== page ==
Liked by 1 person

    1. To be fair to Wodehouse, I’ve only read one of his books, and it was short stories, which I imagine are particularly light in comparison to his novels. So I do have a few more on the shelf to try another time.

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  4. Enjoyed your choices and commentary, thanks, what a range! The Kapuściński would appeal most to me, I think, I can barely bear to think about the climate crisis and the Shute would just underscore what a mess humans have created.

    Oddly, in the last couple of months none of the books read are specifically about or set in summer (unless the action crosses the seasons and years); in fact a surprising number are set in autumn or winter. Robertson Davies’s novel began on Halloween, PD James’s The Mistletoe Murder alludes to Christmas, Aiken’s Gothic romance was set over the Christmas period, the main part Sylvia Townsend Warner’s novel was set in autumn, and the John Christopher SF story occurred in a ski chalet. Don’t ask me how this turned out to be the case—possibly some troubling psychological reason… 😁

    Liked by 1 person

    1. I can understand that. I avoid most writing about the climate crisis, but books like Shute’s that combine nature and travel with memoir are right up my street.

      It can also be fun to read books set in different seasons! A bit of snow during a heatwave, for instance. I missed there being a Robertson Davies weekend this year to give me an excuse to finish What’s Bred in the Bone. Next year, perhaps.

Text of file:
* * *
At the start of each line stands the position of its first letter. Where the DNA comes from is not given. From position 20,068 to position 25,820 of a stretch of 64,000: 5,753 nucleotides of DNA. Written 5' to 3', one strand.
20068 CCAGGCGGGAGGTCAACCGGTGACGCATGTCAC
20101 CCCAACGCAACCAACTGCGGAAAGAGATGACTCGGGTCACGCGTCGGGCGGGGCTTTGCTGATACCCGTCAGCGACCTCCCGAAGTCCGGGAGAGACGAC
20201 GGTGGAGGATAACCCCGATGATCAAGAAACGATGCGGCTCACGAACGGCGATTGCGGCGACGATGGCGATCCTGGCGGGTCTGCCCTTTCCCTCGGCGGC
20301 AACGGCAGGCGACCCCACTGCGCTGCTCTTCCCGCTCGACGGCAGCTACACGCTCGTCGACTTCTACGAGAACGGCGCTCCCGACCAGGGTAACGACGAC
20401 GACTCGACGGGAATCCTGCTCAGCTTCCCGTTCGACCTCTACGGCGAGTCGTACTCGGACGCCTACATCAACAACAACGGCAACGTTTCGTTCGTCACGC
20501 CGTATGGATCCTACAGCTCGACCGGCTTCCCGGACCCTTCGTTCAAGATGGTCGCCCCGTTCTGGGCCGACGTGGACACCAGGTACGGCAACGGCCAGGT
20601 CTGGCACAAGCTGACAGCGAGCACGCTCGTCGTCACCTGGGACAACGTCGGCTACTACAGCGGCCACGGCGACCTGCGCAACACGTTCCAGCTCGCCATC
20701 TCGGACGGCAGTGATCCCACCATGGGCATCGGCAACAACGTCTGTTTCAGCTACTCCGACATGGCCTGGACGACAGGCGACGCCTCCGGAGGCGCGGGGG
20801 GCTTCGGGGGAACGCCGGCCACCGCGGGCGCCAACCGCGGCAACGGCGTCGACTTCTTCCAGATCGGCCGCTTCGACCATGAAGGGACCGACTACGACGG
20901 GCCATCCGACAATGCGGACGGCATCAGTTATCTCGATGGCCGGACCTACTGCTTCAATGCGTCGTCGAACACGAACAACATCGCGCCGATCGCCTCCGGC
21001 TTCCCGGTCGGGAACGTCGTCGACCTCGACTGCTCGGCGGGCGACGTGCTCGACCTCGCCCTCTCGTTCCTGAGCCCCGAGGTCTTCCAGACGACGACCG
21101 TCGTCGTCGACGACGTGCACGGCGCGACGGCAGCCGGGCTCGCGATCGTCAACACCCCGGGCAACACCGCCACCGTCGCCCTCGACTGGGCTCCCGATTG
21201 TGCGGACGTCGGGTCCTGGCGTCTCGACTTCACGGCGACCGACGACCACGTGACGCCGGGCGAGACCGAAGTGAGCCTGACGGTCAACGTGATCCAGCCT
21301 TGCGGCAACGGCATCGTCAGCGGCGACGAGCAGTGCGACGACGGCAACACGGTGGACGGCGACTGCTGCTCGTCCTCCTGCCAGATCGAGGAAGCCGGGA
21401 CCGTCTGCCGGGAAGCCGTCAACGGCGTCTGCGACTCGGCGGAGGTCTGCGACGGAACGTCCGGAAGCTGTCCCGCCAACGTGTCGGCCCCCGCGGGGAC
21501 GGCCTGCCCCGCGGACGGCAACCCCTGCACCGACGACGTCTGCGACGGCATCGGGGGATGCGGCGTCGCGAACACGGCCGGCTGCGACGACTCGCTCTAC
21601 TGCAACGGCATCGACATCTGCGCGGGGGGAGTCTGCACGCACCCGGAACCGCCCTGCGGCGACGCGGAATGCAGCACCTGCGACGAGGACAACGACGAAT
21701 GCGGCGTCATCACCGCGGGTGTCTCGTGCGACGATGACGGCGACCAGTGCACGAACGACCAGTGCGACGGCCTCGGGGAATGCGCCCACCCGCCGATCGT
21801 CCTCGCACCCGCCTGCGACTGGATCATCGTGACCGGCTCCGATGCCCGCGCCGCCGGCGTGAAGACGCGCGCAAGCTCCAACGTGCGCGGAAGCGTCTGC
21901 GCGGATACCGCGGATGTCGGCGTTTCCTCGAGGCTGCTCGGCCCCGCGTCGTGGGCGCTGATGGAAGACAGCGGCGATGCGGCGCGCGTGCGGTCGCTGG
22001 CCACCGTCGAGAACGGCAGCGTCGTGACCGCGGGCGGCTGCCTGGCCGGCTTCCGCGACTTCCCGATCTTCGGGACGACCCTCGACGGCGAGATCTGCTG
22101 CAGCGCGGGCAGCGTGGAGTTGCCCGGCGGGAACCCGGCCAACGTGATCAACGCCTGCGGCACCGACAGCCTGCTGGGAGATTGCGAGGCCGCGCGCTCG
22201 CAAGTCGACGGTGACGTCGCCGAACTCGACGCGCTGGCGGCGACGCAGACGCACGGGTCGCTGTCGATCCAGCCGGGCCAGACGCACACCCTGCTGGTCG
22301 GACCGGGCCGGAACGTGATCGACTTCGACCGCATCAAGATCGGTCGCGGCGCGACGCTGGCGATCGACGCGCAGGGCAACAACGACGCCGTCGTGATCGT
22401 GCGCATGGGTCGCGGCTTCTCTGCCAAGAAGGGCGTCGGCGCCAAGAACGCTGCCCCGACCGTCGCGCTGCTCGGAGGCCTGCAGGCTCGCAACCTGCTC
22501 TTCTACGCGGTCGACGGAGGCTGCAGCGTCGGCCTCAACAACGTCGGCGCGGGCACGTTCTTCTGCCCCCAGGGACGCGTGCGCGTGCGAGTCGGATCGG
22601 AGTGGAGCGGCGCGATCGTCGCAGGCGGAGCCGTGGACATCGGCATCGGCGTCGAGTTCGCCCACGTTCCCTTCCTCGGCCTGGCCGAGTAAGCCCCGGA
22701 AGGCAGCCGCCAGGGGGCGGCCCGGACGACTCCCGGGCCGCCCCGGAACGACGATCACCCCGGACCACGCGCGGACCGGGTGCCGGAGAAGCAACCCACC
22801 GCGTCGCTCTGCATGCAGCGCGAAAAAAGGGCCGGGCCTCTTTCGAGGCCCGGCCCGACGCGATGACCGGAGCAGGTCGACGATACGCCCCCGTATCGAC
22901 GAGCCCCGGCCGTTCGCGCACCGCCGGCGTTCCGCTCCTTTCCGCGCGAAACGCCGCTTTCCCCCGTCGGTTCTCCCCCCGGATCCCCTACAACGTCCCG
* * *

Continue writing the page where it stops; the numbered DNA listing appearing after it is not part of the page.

Liked by 1 person

      1. I know Lory was having a break over the summer and that included Reading Robertson Davies but I was determined to continue with the Salterton Trilogy. Hmm, I wonder, he died on the 2nd December 1995, should I use this anniversary as an excuse to finish the final instalment…

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  5. How I love the Brambley Hedge stories! But they are very hard to find here unfortunately.

    “Languid” is such a great word!

    If you’re counting Klara as a summer read, then count me in as reading summery things too. I finished it recently as well.

    The only other one I can think of is Elias Rodriquez’ All the Water I’ve Seen is Running, which does have a few summer bits but is actually just Florida-y, which makes it SEEM summery to me, y’know? I really liked it, but I’m not sure whether it’s one you would enjoy.

    Liked by 1 person

    1. How lovely that you know the Brambly Hedge books! They were donated to my library some time back. There’s a particular picture book from my childhood that they remind me of, but I haven’t yet managed to identify it.

      Klara will probably end up in my Booker longlist roundup instead. I would have included it with summer reading just for the “Sun” reference. Alas, it was a slog for me.

      Florida definitely seems like the land of perpetual summer. I didn’t think I’d heard of that novel, but I see it’s on my TBR (and I love the title).

      Like

  6. […] my first installment of summer reads, I’ve also finished Klara and the Sun (a bust with me, alas) and the three below: […]